December 7 2013 Latest news:
Friday, October 4, 2013
An ambitious vision of the future of Norfolk’s rural communities is laid out today.
The Rural Development Strategy, published by Norfolk County Council, outlines how rural communities can be supported, entrepreneurship encouraged and a new skilled workforce developed outside of the county’s major urban centres.
Drawing together the views of more than 200 people, businesses, charities and groups, the report asks how the rural economy can continue to grow, complement urban development yet preserve Norfolk’s natural richness – and includes a list of 10 priority issues for that progress to be achieved (right).
New bodies will be set up to allow business groups to team up and bid for EU funding, benefiting from the county council’s expertise, with plans for supported rural enterprise zones, community and educational links with businesses, and villages to volunteer to trial ways to make themselves more sustainable.
The strategy also aims to improve Norfolk’s communications infrastructure, echoing the priorities of the EDP-back Better Broadband for Norfolk and Let’s Get Connected mobile phone coverage campaigns.
It identifies existing and emerging sectors for long-term growth, including agri-tech, energy, manufacturing, engineering and the knowledge economy to grow each of them.
The strategy will be formally launched today at a business forum in Barnham Broom, where speakers will include council leader George Nobbs and Richard Powell, the chair of the independent steering group behind the strategy.
Mr Nobbs, also the cabinet member for economic development, said the strategy would help rural areas to play a role in the county’s economic future equal to that of Norwich and major towns.
“Too many people when they say they love Norfolk talk about the pretty villages, the Broads and the big skies, but they don’t say anything about the people living there,” he said.
“Villages will die unless they are allowed to grow. Villages die when people move out because they can’t afford to live, there’s no one there to go to the local school and shops close. This report shows how we can develop the rural economy which, after all, covers more than half of Norfolk.”
The county council will found a Norfolk Rural Bid Consortium, which will see business organisations teaming up to share knowledge and take advantage of County Hall knowledge in funding applications.
With a new tranche of European funding made available next year, the council hopes that a coordinated approach will see cash flowing into Norfolk, possibly through grants match-funded by County Hall’s existing economic development budget.
“We are better when we work together, and it’s what we should be doing all the time,” said Mr Nobbs. “People running businesses don’t necessarily know about EU grants – but our officers are here and can do it standing on their heads. It’s about using their skills more effectively.”
Eliska Cheeseman, partnership and delivery manager at the council’s economic development team, said the county was “on the cusp of change”.
“We must recognise that we must attempt to change and develop or we will fall further and further behind the rest of the country,” she said.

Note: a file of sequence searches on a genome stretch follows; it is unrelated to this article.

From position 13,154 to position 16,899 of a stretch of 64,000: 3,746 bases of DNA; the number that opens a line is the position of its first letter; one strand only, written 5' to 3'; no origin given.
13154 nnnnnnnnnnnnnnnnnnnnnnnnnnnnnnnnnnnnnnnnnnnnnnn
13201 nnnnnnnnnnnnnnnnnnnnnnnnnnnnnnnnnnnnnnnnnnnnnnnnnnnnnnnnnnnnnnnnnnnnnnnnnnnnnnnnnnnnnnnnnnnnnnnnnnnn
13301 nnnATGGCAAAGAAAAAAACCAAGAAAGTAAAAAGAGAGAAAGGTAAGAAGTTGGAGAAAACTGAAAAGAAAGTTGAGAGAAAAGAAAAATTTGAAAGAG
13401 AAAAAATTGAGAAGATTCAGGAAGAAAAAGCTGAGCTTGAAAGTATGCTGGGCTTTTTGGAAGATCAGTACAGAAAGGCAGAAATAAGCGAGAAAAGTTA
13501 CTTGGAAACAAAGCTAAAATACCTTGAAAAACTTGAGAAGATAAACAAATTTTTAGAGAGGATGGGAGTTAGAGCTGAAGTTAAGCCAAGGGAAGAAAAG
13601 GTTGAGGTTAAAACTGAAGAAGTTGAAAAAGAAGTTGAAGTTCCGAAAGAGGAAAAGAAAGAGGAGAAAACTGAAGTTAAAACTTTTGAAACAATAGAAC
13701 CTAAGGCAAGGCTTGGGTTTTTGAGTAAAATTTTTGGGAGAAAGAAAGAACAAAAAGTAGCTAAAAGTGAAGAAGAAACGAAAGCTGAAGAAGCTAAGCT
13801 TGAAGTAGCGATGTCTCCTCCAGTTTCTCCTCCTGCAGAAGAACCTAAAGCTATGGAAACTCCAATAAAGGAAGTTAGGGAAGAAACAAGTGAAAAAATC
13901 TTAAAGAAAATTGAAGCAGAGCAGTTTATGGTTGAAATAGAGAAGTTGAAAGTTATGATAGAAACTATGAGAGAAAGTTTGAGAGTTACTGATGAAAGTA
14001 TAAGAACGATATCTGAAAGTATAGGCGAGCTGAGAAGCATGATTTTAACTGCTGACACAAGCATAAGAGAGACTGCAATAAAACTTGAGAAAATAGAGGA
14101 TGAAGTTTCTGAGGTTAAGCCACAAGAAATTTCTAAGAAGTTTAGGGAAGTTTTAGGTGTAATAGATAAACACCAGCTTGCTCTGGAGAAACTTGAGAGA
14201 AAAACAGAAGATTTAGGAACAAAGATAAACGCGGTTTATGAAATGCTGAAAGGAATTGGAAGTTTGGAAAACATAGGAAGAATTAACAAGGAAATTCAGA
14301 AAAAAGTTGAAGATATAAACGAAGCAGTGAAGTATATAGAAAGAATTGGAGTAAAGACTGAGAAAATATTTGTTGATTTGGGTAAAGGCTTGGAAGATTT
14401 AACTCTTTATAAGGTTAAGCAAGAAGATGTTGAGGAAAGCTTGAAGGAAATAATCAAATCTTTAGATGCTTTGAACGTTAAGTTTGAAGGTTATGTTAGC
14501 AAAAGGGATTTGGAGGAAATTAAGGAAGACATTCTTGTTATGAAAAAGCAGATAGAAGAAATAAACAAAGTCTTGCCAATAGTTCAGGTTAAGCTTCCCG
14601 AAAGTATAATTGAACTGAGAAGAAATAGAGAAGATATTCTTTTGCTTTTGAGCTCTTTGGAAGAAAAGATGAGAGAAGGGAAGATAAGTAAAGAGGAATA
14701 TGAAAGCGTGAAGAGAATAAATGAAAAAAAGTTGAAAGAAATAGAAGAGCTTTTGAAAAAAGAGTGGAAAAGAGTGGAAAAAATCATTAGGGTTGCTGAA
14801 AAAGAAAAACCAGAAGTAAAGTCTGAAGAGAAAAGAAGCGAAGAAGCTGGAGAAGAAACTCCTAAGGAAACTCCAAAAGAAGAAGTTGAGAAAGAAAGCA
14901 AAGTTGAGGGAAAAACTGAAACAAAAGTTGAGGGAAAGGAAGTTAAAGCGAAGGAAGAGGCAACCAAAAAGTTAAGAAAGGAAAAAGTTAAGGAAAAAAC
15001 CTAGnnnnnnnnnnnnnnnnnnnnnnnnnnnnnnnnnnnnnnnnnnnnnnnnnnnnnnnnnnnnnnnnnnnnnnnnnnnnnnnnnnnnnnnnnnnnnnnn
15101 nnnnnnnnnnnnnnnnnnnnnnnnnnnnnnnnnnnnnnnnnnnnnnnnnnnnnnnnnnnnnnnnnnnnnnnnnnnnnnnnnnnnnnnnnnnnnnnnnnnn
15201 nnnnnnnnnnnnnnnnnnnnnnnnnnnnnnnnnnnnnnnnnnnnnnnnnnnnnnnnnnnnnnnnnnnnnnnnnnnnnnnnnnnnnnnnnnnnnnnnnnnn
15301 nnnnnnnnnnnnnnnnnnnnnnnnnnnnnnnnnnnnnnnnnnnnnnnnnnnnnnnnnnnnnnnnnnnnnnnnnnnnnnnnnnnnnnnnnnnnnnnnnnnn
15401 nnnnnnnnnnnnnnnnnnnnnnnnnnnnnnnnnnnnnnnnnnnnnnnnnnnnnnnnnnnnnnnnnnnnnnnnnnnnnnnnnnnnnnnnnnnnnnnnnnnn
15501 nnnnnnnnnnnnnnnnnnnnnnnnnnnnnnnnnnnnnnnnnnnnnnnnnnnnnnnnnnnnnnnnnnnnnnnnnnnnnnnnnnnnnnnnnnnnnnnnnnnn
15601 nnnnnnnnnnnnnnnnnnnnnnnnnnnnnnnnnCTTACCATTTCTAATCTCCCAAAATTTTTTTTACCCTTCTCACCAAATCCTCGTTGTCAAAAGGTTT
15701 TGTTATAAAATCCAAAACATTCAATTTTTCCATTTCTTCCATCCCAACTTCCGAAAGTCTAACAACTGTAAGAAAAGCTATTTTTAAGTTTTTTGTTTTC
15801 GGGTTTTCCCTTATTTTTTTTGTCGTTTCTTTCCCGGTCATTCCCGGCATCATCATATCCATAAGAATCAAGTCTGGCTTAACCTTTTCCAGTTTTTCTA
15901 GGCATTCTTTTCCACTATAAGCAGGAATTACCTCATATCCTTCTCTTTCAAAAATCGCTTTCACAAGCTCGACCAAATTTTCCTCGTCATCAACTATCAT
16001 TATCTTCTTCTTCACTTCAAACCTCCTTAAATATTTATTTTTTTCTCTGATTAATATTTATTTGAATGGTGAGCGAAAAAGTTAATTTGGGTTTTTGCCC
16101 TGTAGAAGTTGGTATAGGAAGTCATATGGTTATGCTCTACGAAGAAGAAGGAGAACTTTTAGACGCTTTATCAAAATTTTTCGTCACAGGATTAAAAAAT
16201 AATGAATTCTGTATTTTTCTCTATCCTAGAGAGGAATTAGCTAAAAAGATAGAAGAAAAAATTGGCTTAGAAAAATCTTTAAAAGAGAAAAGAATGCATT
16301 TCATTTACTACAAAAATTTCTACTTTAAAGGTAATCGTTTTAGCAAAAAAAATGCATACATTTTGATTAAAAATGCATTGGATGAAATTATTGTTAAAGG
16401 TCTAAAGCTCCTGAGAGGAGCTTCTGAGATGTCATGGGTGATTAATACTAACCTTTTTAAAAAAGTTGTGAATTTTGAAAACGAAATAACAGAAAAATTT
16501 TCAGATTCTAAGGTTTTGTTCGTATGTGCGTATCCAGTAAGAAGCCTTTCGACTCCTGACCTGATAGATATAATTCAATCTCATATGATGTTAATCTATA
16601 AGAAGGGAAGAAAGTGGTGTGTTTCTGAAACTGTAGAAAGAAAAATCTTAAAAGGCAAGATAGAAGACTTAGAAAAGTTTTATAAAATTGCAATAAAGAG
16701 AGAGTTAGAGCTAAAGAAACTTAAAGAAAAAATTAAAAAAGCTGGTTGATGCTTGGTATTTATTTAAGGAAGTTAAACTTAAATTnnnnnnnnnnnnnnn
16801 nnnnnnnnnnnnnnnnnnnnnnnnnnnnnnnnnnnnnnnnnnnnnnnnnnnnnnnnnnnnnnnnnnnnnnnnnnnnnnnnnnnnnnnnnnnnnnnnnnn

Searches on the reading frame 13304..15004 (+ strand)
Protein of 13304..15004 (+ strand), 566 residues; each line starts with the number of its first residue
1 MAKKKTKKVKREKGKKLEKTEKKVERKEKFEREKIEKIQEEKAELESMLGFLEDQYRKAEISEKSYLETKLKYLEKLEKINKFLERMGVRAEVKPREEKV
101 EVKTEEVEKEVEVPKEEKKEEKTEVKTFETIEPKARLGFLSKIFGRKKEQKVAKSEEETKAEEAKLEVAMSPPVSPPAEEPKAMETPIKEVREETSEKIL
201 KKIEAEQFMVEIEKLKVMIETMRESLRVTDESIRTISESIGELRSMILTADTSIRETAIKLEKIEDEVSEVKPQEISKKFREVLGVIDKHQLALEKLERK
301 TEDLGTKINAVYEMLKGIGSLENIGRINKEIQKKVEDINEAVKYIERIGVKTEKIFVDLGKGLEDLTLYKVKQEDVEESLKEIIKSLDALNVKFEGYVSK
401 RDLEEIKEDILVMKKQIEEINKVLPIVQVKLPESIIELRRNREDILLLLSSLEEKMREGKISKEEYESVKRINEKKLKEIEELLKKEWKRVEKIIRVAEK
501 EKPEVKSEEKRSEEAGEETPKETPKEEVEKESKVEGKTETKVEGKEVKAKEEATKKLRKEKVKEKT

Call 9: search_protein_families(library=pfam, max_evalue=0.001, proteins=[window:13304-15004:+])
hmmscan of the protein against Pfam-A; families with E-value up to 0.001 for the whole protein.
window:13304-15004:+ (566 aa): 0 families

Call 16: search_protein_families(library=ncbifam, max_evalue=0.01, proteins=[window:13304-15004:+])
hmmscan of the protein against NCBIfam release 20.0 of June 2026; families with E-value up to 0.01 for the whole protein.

“If we get consensus around what the priorities are for growth and the changes we need to make, we can still catch up. We can become a world leader in sectors like agri-tech and take it forward.”
But she stressed the council would be relying on external input to formulate an action plan which will lay out the strategy’s detail.
“Norfolk County Council can’t do this alone. We have to do this with public sector colleagues and private sector colleagues.
“In that sense, the action plan is more important than the strategy, because that is how we will be held to account.”
Key to the strategy is bringing businesses together to work with schools to address the issue of skills, and the shortage of workers equipped to take on high-level jobs.
The strategy will build upon work already being done to improve the quality of the county’s schools, under the council’s Norfolk to Good and Great scheme.
James Joyce, cabinet member for safeguarding, said: “Low attainment is a curse, in every single form. We have got to change a mindset.
“If our children aren’t equipped then it’s a vicious circle. They have to be able to attain levels which make them citizens we are proud of.”
The problem of low aspiration and opportunities being overlooked in rural areas will also be tackled.
“People still think that farming involves driving a tractor,” said Mrs Cheeseman.
“But these days that is done by satellite navigation – it’s a high-tech process and they need to be owners of that technology.”
Rural enterprise zones could also be established where businesses would be incentivised to set up in exchange for benefits for local communities – offering mentoring or work experience placements, for example.
The independent steering group will work with Norfolk County Council, the private sector and other organisations to identify the action plan which will take the strategy forward.
Other speakers at today’s event at the Barnham Broom Hotel, Honingham Road, include Susie Emmett or green-shoots.org, Simon Coward of Hethel Engineering Centre and George Freeman, MP for Mid-Norfolk.